For democratic government to function properly, the people need to know what their government is doing in their name. That demands both transparency and honesty from government officials and agencies. In recent years, however, some in government have worked to shield their work from public inspection, and not just where national security is concerned.
Similarly, scientific evidence and analysis has been devalued in recent years, with some government actors, particularly during the Bush Administration, suppressing politically inconvenient scientific findings.
For democratic government to thrive, its workings must be visible to the public. That fundamental principle has served the nation well for more than two centuries in times of war and peace, bounty and bust. But it is under persistent attack.
In recent years, the scientific process has been polluted with politics. Corporations have sometimes suppressed scientific data that reflected badly on their products and processes, and government-sponsored scientific panels and advisory committees have become increasing slanted toward industry at the expense of the environment, health and safety. Read about CPR's work in this area.
President Obama's White House Office of Information and Regulatory Affairs is politicizing the regulatory process, and the data on who it meets with when reviewing regulations tell the tale. Read CPR's 2011 report on the topic, and check out the database of OIRA's meetings with lobbyists that we built for the study.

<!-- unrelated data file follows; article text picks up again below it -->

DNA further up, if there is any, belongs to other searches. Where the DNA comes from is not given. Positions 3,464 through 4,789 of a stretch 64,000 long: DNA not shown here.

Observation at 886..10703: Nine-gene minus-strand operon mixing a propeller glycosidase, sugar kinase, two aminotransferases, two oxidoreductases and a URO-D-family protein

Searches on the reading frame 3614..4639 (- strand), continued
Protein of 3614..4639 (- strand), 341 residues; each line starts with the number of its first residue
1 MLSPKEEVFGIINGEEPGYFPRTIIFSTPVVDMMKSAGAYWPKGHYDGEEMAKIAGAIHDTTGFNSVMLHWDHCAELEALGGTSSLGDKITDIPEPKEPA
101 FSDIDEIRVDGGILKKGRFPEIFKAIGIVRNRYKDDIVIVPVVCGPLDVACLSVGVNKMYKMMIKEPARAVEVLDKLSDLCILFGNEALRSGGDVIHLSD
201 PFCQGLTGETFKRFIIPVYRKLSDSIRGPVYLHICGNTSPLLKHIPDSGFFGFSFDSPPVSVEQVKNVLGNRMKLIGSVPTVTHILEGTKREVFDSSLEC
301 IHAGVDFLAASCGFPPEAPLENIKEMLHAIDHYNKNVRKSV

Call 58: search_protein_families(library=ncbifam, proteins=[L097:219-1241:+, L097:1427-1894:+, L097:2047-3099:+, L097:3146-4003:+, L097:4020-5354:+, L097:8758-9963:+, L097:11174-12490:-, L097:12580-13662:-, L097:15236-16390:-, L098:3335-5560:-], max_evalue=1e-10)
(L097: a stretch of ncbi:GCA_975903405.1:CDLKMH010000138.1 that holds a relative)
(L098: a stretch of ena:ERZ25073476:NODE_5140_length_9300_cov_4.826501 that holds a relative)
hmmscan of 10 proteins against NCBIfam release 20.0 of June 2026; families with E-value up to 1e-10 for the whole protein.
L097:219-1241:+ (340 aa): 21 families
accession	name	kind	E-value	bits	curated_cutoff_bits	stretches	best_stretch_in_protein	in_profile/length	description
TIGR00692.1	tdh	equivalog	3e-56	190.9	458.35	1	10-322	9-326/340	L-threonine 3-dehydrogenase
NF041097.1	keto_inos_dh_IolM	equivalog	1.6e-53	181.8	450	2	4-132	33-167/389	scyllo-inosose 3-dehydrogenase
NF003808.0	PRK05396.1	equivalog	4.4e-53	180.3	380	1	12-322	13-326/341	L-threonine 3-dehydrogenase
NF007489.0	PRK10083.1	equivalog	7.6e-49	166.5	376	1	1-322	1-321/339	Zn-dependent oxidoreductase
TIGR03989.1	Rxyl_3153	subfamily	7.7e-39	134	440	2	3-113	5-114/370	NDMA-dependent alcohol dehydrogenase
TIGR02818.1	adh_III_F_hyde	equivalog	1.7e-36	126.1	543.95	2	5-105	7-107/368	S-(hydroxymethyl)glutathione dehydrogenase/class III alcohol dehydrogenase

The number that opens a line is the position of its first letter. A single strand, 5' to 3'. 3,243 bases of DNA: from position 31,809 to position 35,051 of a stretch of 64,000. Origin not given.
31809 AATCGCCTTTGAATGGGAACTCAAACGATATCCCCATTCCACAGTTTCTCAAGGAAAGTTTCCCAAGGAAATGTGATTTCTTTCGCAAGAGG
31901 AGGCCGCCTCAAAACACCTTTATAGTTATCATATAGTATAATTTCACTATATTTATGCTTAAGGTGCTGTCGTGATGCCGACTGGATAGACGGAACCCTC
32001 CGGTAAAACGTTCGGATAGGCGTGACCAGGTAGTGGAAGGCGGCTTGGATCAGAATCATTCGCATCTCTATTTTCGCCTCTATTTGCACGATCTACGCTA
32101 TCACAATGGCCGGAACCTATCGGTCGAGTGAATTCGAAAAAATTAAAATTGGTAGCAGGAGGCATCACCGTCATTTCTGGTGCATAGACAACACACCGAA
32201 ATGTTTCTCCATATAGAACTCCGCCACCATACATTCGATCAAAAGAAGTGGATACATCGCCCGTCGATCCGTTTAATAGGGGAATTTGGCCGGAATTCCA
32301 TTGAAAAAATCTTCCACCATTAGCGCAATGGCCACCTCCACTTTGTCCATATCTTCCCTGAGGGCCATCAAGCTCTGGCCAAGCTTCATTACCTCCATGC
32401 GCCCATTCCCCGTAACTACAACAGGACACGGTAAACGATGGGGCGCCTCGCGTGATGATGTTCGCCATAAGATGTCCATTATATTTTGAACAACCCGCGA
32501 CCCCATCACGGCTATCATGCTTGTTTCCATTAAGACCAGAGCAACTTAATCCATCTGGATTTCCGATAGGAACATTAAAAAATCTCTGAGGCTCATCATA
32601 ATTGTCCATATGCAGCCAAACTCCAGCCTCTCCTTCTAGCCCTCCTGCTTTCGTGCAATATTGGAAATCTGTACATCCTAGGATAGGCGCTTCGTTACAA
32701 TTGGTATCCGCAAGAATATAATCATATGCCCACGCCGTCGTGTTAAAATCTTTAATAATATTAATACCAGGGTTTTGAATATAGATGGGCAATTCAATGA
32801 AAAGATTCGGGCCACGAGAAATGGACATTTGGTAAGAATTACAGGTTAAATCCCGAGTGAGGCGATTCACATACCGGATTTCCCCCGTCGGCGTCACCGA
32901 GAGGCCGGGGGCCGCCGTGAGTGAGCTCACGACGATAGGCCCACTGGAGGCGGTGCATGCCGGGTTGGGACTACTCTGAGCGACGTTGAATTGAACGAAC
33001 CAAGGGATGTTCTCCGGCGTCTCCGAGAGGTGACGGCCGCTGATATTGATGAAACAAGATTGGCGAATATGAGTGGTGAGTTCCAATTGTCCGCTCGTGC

Making Good Government Principles the Rule, Not the Exception
Government secrecy and the integrity of science are key concerns for the Member Scholars of the Center for Progressive Reform.
So much of policymaking in Washington relies on scientific research, particularly at the regulatory level, where the vigorous implementation and enforcement of statutory environmental, health and safety standards depends on sound judgments based on clean science. But too often, the scientific process has been polluted with politics.
Moreover, transparency in government has too often been the exception not the rule.
Read about CPR Member Scholars work on these important "good government" issues:
Clean Science. Scientists harassed and science devalued: See what CPR Member Scholars have been doing to restore respect for science.